- Commentary by director Nicolas Winding Refn and critic Jonathan Romney on Pusher II and Pusher III
- Feature length documentary Gambler
- Clips from the 2007 Bollywood remake of Pusher
- Street Casting
- Cooking With Milo
Crosswords aren’t just for the douchebag reading the NYTimes huddled over a large croissant and jiggling his pinkie with the utmost furor. It’s also for people like you and me and by all accounts, I am not one with the puzzling universe (I have been called a douchebag on numerous accounts, however). Other people damn sure are connected, celebrities like Jon Stewart and Bill Clinton and Ken Burns and even the mustachioed presence of Will Shortz and his right-hand man Merl Reagle, the men of whom The United Nations affectionately dubbed “smarter than – your Mother.” In all seriousness, their documentary – Wordplay (read Devin’s interview with Shortz and Reagle) – isn’t just for breakfast anymore. Whether or not you know it, there’s a whole subculture out there whose sheer lives are predicated on the predicaments presented in the little up and down boxes of hell that have spited me with intense hatred. But I respect them billions more than Magic.
Become an Unkind Donut – with:
- Audio commentary with Director Patrick Creadon, New York Times crossword editor Will Shortz and crossword constructor Merl Reagle
- Waiting for the New York Times: A short film by Patricia Erens
- The 5 Unforgettable Puzzles Ever
- Wordplay goes to Sundance
- Gary Louris music video: "Every Word"
- Interview and photo galleries
- Some deleted scenes
While you shake and stir and jump into all sorts of other devious circumstances, Fox brings more suspicion and bright colors into the fold with their older spy films, sure to make your Walther PP7 discharge. The Chairman has Gregory Peck and J. Lee Thompson back at their tricks again, this time as the Cold War rages on under dubious devices – like a ticking time bomb inserted into Peck’s noggin. In the land of succinct gun-totin’, ass-kickin’ cover art, this one ranks high. In Michael Anderson’s The Quiller Memorandum, George Segal (!?) is called on by Alec Guinness (?!) to infiltrate a Neo-Nazi gang, not fire his weapon once, and use the knowledge interred to go tete-a-tete with Max Von motherfucking Sydow (!!). Your interest should be piqued. As a complete after-thought, there’s the Ultimate In Like Flint Collection, which couples everything already released and adds a disc filled with extras that should have been in the original releases. I think Gang of Four said it correctly: “this Heaven gives me migraine.”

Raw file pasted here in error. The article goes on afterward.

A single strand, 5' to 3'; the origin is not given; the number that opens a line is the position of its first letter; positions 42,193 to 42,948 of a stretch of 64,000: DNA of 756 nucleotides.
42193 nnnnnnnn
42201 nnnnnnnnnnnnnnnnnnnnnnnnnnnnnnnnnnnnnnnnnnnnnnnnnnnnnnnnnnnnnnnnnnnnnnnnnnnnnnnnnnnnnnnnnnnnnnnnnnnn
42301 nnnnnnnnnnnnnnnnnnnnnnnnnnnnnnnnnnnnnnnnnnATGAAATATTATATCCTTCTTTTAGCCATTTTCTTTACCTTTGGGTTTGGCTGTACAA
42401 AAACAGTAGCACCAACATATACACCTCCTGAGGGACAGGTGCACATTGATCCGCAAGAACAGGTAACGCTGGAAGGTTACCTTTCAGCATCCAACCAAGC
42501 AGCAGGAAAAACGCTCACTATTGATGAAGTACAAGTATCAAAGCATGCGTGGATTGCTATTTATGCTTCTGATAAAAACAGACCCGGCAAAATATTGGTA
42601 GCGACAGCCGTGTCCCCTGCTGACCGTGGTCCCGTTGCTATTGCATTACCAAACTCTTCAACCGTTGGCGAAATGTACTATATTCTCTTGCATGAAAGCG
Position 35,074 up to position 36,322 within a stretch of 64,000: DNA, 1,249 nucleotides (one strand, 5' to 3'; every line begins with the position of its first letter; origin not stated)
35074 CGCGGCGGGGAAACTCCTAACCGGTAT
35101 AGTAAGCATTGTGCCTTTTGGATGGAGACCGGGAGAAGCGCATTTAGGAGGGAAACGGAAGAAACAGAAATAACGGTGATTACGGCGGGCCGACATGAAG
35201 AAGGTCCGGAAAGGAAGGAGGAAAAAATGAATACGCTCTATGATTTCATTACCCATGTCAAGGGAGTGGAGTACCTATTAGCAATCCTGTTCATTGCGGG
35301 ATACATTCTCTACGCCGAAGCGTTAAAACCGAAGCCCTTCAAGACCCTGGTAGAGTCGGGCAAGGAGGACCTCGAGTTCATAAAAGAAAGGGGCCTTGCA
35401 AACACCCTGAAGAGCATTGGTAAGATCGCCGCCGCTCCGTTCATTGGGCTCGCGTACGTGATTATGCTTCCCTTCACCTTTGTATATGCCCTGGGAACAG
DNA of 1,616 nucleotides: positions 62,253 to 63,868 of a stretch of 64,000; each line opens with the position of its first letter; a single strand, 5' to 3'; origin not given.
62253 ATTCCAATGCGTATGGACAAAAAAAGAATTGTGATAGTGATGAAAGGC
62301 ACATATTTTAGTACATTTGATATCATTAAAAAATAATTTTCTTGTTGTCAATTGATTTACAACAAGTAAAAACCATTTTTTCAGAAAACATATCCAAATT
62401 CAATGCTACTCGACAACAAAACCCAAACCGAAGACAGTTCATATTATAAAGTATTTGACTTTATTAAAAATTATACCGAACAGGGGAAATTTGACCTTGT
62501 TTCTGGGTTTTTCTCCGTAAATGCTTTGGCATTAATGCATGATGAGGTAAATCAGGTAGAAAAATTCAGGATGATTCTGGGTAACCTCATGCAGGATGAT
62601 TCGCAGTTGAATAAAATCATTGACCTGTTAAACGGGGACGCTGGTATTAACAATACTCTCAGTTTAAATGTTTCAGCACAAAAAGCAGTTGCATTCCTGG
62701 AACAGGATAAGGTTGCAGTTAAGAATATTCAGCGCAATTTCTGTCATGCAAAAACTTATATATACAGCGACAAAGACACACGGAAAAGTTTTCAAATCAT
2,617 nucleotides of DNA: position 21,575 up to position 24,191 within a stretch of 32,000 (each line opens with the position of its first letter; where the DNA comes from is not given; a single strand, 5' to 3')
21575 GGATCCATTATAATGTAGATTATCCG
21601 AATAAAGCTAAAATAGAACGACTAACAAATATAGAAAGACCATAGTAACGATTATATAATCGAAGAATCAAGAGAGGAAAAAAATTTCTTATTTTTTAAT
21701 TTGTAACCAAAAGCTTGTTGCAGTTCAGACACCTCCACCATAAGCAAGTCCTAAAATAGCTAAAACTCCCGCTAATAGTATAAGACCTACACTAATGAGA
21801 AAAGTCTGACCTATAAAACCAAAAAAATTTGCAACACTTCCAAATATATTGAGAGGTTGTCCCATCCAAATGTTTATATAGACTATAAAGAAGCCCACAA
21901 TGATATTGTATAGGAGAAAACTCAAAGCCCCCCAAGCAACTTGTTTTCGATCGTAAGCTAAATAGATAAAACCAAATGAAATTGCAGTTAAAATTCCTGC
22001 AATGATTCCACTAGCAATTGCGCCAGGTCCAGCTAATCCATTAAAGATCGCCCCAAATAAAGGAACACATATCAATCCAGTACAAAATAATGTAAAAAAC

Be a non-pleasure unit – with:
Chairman contains no extras.
- Commentary with Film Historians Eddie Friedfeld & Lee Pfeiffer
Flint gets on both:
- Audio commentary with Film Historians Eddie Friedfeld & Lee Pfeiffer
Flint’s Extra disc has:
- Dead On Target-TV Movie
- The features The Musician’s Magician, Future Perfect, Spy School, Feminine Wiles, In Like Flint – Puerto Rico Premiere, Spy-er-rama, A Gentleman’s Game, Spy Style
- The Making of Bouillabaisse
- Screen tests for Gila Golan for Our Man Flint, James Coburn & Gila Golan for Our Man Flint, and Deanna Lund for In Like Flint
Brando’s abilities as actor merely went beyond appearing. Instead he simply became one with his characters. His more known films – Streetcar Named Desire, Wild One, Fugitive Kind, The Chase, The Godfather, Apocalypse Now, On The Waterfront, Last Tango in Paris – definitely, brought the butter, so-to speak, but it’s in the others Warner Brothers presents in their Marlon Brando Collection. You’ll get his towering achievement as Marc Anthony in Joseph L. Mankiewicz’s mixed adaptation of The Bard’s infamous play. You’ll receive his excessively fastidious portrayal (and some say ruining) of Fletcher Christian, and the sumptuous widescreen photography of Robert Surtees, even though both Carol Reed and then Lewis Milestone contributed to the oft-told on-set turmoil. As for John Huston’s Reflections of a Golden Eye, it’s more or less a fire-starter of a situation, with Brando’s lacking homosexual Major Penderton stirring things up in between bouts of Robert Forster’s oracular naked horseback riding. Rounding things out is Teahouse in the August Moon and Formula, both of which have Brando becoming an Okinawan interpreter Sakima and tracking down a secret Nazi fuel concoction with George C. Scott in the latter. For the claims of this set being a mixed bag, it’s still worth it.